PRESIDENT AND DEFENSE INDUSTRY

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DMITRY MEDVEDEV DEMANDS MODERNIZATION AND COST REDUCTION FROM THE MILITARY-INDUSTRIAL COMPLEX

The upper echelons of the state are convinced of the necessity to modernize the military-industrial complex.


Dmitry Medvedev was quite critical of the national military-industrial complex yesterday. He demanded modernization and cost reduction from directors of defense industry factories and research centers. Insiders attributed the president’s wrath to complaints from the Defense Ministry against quality of military hardware.

The president visited a major defense industry enterprise in Reutovo (NPO Mechanic Engineering) and convened a conference on modernization and development of the military-industrial complex. NPO Director General Alexander Leonov began on an upbeat note, elaborating on accomplishments in terms of the state defense order and export contracts. Medvedev was shown a complex were missiles were tested for resistance to heat (where they are heated to plus 2,000 degrees Celsius), a two-stage Strela (ICBM RS-18s converted into booster rockets), and a Bastion coast-defense complex launching missiles at enemy ships at the distance of up to 290 kilometers (the missiles in question streaking to their targets at the altitudes varying between 10 meters and 14 kilometers). Last but not the least, Medvedev was shown BraMos missiles designed together with the Indians.

Sources said that NPO Mechanic Engineering management had asked the president to come and visit the enterprise this spring (the idea was that the visit would boost its image in the eyes of the Indian partners). The idea of a conference in defense industry development was suggested as well. When Medvedev was observing the final phase of the Russian-Belarussian exercise West’2009 on September 28 and 29, however, the Defense Ministry and Chief of the General Staff Nikolai Makarov approached him with complaints. They said that production of sophisticated military hardware was clearly beyond the capacity of the military-industrial complex and that the Defense Ministry was already pondering procurement of weapons abroad.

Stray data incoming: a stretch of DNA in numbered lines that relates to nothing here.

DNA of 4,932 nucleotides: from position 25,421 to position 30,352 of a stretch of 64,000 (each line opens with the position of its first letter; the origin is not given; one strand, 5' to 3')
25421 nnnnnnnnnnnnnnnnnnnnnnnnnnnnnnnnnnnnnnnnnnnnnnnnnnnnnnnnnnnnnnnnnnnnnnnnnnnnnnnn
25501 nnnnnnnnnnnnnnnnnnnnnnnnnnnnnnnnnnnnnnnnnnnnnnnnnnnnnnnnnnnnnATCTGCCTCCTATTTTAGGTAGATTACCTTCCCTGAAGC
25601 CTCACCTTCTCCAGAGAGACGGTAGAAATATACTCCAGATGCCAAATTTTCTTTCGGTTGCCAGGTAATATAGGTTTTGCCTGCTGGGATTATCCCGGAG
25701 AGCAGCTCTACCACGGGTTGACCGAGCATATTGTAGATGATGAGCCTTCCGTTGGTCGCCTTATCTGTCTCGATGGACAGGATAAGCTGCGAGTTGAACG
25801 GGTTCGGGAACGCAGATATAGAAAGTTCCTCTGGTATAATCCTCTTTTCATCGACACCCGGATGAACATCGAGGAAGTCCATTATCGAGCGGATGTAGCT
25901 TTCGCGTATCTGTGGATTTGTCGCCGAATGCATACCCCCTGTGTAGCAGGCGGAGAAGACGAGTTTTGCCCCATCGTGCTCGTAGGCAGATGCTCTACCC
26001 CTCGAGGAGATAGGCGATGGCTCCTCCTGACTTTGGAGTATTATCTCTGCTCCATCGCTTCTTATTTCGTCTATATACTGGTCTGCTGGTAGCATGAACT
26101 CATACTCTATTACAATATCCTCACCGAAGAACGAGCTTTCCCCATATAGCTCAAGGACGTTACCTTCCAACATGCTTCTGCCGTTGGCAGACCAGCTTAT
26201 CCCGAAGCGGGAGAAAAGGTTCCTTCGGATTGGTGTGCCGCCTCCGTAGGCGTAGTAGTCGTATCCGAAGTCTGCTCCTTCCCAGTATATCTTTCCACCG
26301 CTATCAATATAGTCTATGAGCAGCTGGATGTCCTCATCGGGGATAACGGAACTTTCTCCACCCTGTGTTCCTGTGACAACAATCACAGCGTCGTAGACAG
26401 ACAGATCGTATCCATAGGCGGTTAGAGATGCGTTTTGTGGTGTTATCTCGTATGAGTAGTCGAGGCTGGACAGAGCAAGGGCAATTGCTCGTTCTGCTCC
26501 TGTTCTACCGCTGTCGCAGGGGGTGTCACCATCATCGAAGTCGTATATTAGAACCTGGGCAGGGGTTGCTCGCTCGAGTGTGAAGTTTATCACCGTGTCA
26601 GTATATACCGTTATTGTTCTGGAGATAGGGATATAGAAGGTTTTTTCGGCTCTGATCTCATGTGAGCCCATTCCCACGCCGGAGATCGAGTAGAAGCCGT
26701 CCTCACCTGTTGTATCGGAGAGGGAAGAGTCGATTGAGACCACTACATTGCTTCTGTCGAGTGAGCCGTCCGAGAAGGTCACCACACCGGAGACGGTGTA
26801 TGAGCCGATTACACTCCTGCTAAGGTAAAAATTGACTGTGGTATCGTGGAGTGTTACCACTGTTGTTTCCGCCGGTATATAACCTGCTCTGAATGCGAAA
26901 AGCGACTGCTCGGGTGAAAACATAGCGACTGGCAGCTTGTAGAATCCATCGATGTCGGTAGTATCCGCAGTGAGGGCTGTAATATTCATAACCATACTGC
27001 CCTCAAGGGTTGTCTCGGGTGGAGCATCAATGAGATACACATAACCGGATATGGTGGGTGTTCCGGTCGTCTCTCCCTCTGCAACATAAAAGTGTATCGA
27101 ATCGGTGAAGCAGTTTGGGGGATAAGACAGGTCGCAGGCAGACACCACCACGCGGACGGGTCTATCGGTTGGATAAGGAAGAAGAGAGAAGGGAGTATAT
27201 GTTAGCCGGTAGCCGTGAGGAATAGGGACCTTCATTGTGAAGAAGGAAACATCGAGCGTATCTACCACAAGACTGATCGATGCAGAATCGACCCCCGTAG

That was when the president apparently decided that a conference was not such a bad idea after all.

Medvedev announced that despite the colossal sums invested in modernization of the military-industrial complex, enterprises had never been retooled and that it was already having an effect on quality of the military hardware delivered to the Russian Armed Forces and foreign customers.

Directors of the military-industrial complex were told in no uncertain terms to shave costs. The president called it “a matter of survival” and explained that Russian weapons were losing their attraction. “It’s particularly bad when money is wasted on modernization of what is obsolete already or will become obsolete in a couple of years.”

Minister of Industry Victor Khristenko backed the president. He called quality of what the military-industrial complex produced unsatisfactory and announced that only 10% enterprises had international certificates of quality. “We’ve been getting a great deal of unsatisfactory equipment reports both within the framework of the state defense order and in terms of the military-technical cooperation,” Khristenko announced.

“Rearmament becomes problematic without a radical modernization of the military-industrial complex,” Deputy Defense Minister Vladimir Popovkin said.

What information is available to this newspaper indicates that procurement of military hardware abroad was not discussed at the conference.

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